The Greenville City Council is set to restore $6.5 million to its current budget in February thanks to better than expected tax revenues.
The city can fund employee pay raises, hire new staff and fund operational expenses such as purchasing additional vehicles, Assistant City Manager Michael Cowin said.
Cowin updated the council on its fiscal year 2020-21 budget during its annual planning meeting held online Friday afternoon.
While the 2020 property revaluation saw the city’s tax base grow last year, the council cut $7.5 million from its 2020-21 budget because of concerns that the lockdown and job losses resulting from the COVID-19 pandemic would prevent people from paying their property taxes and reduce sales tax revenue.
The two taxes make up 81 percent of the city’s revenue, Cowin said. Personnel, operational and pay as you go capital expenses make up 85 percent of expenditures.
Based on property tax revenue received between July and December and revenues from inspections and other sources, Cowin said $6.5 million, 86 percent of what was cut, could be restored.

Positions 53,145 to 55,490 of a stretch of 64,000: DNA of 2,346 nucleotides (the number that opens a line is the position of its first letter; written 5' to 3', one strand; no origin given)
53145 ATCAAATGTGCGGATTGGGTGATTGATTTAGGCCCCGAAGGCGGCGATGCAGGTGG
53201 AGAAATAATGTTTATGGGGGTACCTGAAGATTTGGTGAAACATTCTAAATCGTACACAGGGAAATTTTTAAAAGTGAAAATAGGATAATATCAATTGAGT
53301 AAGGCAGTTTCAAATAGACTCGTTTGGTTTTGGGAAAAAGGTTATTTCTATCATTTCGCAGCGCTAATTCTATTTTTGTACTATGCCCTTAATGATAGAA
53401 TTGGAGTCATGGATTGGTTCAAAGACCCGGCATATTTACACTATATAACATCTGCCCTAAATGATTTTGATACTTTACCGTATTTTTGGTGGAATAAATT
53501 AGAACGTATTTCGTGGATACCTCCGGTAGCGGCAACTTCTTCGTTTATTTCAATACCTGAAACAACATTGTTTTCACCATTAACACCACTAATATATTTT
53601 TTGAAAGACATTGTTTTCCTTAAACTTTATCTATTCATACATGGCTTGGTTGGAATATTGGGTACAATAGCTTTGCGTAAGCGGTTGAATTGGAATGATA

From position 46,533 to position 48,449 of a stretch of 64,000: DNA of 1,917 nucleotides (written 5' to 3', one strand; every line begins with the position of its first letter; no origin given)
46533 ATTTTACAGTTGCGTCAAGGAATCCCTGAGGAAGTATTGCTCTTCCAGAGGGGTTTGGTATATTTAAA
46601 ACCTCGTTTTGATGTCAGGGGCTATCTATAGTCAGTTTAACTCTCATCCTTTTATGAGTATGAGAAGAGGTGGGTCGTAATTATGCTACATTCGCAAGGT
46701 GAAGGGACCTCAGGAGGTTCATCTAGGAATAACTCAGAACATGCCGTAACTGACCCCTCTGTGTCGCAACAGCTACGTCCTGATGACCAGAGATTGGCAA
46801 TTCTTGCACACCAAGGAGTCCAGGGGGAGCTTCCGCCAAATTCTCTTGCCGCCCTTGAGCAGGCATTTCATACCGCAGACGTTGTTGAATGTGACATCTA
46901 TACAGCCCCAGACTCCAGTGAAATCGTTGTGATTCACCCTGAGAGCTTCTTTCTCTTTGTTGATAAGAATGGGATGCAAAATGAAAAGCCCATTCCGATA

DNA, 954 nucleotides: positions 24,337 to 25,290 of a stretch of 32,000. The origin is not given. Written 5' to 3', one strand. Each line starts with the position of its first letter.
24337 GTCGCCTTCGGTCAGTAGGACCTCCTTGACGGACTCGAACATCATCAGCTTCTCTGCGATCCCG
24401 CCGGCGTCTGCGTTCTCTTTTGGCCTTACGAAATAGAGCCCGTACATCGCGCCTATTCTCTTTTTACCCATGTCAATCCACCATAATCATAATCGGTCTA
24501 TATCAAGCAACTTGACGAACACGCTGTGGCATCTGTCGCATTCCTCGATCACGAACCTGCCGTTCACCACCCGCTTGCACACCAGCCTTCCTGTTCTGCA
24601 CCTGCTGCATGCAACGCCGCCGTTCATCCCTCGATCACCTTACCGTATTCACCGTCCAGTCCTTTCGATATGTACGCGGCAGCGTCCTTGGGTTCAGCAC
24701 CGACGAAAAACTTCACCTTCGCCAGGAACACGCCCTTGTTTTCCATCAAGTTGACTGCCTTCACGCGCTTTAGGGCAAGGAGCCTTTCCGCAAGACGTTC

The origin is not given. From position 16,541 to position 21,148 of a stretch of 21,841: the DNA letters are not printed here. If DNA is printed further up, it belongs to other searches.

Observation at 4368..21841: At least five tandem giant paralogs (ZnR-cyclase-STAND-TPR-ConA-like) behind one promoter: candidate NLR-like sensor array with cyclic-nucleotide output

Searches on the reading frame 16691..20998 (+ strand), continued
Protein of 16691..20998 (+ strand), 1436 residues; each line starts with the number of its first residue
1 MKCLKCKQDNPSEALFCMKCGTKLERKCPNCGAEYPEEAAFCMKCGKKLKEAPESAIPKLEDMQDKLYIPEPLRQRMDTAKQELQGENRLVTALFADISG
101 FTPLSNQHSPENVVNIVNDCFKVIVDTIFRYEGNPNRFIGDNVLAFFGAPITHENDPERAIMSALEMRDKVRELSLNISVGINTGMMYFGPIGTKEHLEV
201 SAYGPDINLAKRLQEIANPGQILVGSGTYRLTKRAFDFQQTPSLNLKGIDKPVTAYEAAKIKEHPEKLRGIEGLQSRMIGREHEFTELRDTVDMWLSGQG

“Do you feel the projections you are seeing right now, restoring the numbers to where you want to restore them, that’s going to give you enough flexibility if something unforeseen happens between now and the rest of our fiscal year,” Mayor P.J. Connelly asked.
“Mr. Mayor, even with the projections we have made in the revenues there is a cushion of conservatism that is built into that,” Cowin said. “We’re trying to make sure that we are not pushing the accelerator too much here. We have some flexibility moving forward to the remainder of the fiscal year.”
Staff recommends $5.2 million go to original budget line items that were cut, Cowin said. That includes spending $900,000 to give employees a 1.5 percent merit pay increase and .5 percent market rate adjustment, he said.
City Manager Ann Wall said the increases would be retroactive to July 1.
If the council approves the recommendation in February, Cowin said employees will see the retroactive amount in the second February paycheck. The first paycheck in March would reflect the normal adjustment.
“So it’s Christmas in February for the city staff,” Councilman Rick Smiley said.
As for the other operational expenses, staff is recommending $500,000 for its post-employment benefits fund, $767,544 for facility improvements, $2.3 million for vehicle replacement, $200,000 for computer replacement, $100,000 for pedestrian safety measures, $200,000 for part-time and overtime salaries, $100,000 to go toward allowing new hiring and $85,3000 to Sheppard Memorial Library.